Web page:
Here, watch this:
I was at that game.
It was nuts.
I mean, listen to Ford Field after Durrell Summers powers that dunk through. Michigan State (or Michigan, for that matter) playing in the Final Four in their home state behind a home crowd may never happen again, and although the Spartans came up short against one of the most perfect North Carolina teams, the Spartans felt like champions that entire weekend. I’ve seen a lot of cool things in Detroit, but for a freshman Michigan State student like myself, seeing Park, Witherell, Madison and Brush streets and its pedestrians drenched in green and white was a sight I will hold deep in my memory forever.
And to go to the game that they won helped, too.
As with the football, I was never much into college basketball as a youngster, especially with the Goin’ to Work Pistons at my doorstep, there was no reason to get invested in the NCAA Tournament. Going to Michigan State changed all of that, however, and The Big Dance is now much more than a filler to get me from the NFL football season to the start of baseball. Instead, it is one of my most treasured times of the sports calendar. Because while it may not be the most flawless test to find the best, it’s definitely the most entertaining, and, at times, most genuine. When you watch a Big Ten college basketball game, for example, and then switch over to any given NBA game, it’s like they’re two different sports. Aside from the obvious contrast in play, skill-level and emphasis (or lack thereof) on the defensive side of the ball, it always seems like the NCAA players have much more to play for than the NBA players do.
Sure, that might be unfair, and I’m not dogging the NBA players. Trust me. Go sit court-side at a Pistons game (like, why not? They are probably pretty cheap). While they might suck at basketball, sitting close up and watching will make you realize that the Pistons are still putting in the effort. But they still have less to play for. You can’t change that and you can definitely see the difference. Teams and players in the NCAA Tournament have two things that the NBA players don’t have: (1) a bounded career time, but (2) more of a chance to win a championship. While their playing career may be limited to 1, 2, 3 or 4 years, any team or player that makes the NCAA Tournament knows that—however unlikely—they might have a chance to do something spectacular. Many players and teams like the Pistons, for example, know they have no chance to do anything in the post-season (if they make it).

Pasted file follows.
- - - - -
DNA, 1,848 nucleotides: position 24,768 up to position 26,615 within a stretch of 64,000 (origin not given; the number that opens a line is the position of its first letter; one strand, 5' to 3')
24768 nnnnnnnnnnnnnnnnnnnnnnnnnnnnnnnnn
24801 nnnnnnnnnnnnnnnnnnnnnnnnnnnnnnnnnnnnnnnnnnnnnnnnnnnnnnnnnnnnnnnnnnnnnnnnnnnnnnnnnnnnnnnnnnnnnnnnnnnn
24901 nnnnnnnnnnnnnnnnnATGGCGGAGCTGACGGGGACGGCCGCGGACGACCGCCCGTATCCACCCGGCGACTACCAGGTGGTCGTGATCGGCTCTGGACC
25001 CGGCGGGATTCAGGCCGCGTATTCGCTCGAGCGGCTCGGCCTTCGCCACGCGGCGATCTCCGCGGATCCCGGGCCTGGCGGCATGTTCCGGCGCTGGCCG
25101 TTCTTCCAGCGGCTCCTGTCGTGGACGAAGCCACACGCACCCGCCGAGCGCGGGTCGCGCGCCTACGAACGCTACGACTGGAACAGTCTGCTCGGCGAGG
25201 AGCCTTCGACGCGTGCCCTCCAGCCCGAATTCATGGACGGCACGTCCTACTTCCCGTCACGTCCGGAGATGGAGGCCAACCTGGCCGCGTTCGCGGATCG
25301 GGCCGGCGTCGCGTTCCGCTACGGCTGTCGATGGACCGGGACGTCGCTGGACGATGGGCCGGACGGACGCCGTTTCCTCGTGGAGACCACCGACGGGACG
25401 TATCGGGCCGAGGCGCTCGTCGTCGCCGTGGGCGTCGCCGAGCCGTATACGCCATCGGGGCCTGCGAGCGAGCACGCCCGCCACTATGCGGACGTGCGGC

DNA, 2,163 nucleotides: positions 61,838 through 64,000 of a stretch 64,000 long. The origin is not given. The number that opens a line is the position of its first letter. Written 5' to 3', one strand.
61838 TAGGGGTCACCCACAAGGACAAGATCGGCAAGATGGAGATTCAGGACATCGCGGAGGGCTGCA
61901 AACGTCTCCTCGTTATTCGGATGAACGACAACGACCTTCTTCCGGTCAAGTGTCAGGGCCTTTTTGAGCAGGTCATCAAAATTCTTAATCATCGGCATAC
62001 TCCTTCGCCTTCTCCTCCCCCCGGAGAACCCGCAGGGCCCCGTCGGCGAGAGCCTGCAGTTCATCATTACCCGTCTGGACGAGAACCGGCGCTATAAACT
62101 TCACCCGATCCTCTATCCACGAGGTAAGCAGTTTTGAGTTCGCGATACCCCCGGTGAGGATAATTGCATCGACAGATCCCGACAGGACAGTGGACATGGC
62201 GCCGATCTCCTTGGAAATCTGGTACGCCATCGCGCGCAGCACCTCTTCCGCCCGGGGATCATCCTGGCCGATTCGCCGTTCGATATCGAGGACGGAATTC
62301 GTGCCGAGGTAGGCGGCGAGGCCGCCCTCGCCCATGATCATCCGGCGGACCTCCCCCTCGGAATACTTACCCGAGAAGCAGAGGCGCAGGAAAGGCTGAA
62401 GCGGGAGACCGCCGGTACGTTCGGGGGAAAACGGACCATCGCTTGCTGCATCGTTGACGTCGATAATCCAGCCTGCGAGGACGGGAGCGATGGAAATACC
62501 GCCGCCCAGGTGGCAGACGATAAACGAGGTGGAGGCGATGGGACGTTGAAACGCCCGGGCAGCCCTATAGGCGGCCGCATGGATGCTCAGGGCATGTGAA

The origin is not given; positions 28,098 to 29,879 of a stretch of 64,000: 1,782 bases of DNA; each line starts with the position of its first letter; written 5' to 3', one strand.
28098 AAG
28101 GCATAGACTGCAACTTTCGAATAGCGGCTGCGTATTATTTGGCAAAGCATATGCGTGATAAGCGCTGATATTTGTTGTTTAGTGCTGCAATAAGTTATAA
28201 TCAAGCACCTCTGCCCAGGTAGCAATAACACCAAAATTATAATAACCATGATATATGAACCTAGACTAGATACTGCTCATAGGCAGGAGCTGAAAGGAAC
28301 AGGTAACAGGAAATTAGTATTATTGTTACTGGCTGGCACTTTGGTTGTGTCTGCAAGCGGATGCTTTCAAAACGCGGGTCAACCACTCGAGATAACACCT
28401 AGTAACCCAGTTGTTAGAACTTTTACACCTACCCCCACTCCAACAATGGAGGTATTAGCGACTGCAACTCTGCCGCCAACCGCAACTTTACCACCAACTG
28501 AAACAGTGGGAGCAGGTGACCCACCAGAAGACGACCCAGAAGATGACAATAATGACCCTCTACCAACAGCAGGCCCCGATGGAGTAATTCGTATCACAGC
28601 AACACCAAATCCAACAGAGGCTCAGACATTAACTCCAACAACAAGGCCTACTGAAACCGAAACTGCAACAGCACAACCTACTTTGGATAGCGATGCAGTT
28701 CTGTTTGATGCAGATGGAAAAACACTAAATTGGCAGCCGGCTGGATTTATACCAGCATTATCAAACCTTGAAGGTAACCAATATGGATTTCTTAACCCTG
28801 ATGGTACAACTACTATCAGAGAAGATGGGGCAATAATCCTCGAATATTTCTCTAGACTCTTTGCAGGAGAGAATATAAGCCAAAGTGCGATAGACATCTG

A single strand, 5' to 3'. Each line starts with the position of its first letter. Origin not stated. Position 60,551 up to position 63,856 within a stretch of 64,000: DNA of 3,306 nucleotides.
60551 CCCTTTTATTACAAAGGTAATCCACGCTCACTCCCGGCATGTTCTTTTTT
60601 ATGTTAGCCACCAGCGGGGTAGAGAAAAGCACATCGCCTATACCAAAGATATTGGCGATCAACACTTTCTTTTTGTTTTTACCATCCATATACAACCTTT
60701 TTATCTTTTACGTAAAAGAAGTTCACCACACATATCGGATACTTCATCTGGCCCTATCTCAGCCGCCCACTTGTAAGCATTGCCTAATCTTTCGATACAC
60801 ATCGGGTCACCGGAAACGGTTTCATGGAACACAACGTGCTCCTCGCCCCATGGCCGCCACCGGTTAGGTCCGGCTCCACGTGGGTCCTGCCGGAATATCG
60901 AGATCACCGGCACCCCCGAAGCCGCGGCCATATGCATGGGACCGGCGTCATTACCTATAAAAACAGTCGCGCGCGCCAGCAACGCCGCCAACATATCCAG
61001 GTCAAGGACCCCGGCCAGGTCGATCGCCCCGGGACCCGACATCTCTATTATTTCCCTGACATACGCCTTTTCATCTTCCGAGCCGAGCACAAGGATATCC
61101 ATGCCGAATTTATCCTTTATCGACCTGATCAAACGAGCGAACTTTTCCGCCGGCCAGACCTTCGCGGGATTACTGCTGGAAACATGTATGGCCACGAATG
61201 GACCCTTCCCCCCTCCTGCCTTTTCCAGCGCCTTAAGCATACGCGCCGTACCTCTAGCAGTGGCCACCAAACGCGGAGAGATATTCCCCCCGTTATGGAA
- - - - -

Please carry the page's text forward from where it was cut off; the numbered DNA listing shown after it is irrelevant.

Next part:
It’s just more real in the NCAA Tournament. The heart is true. The fight is authentic. The joy is pure, and the loss is palpable. It really is like that silly song, “One Shining Moment”; the inescapably 80s anthem for CBS’ broadcast of the NCAA tournament. It’s a cheesy song, no doubt, made best by one of the greatest himself, Luther Vandross—but within its delicious dairy characteristics are simple, college athletic truths: many of these players have one badass chance in the tournament to have their name live on forever, before their college career is over. And that—that just gives me chills.
Here’s another amazing moment:
This sucked, for me. Yes, I do enjoy seeing the University of Michigan lose. Because they are my team’s rival, and that’s how it works. I was sitting in Ann Arbor, in a room full of blood-thirsty Wolverines. If y’all remember this game, U of M wasn’t really handling Kansas. In fact, they looked pretty bad in the first half, and my Ohio State friend and I kept giving each other mischievous grins to the seemingly inevitable early exit.
Then Trey Burke happened.
And it was incredible. I thought Ann Arbor exploded (which would have been great! [just kidding!!!]). What Trey Burke did in those final moments—you just knew that the Wolverines were going to win that game, and, honestly, I think—at that immaculate moment for NBA-bound Burke—we all knew that this team might be bound for something special. They were. And I had to sit there in Ann Arbor after the Wolverines beat Kansas. I had to sit there and watch as my Spartans crumbled for an early exit of their own.
That hurt. But, that’s The Tourny, for ya.
Ah, that’s better.
This was incredible. These moments. These are the moments that you need to make it to the Final Four. These crazy, how-did-that-even-happen moments. Those one or two shining moments that make people like Korie Lucious live on forever.
You don’t even have to have a team to follow, though, for the NCAA Tournament to be inspiring.
What will happen this year? Who will shine and who will fade? Will there be tears? And which school’s students in 2014 will be able to say that their team won the NCAA Basketball Championship while they attended? And will I be able to live vicariously through them?
One thing’s for sure, there will be some heart-stopping drama: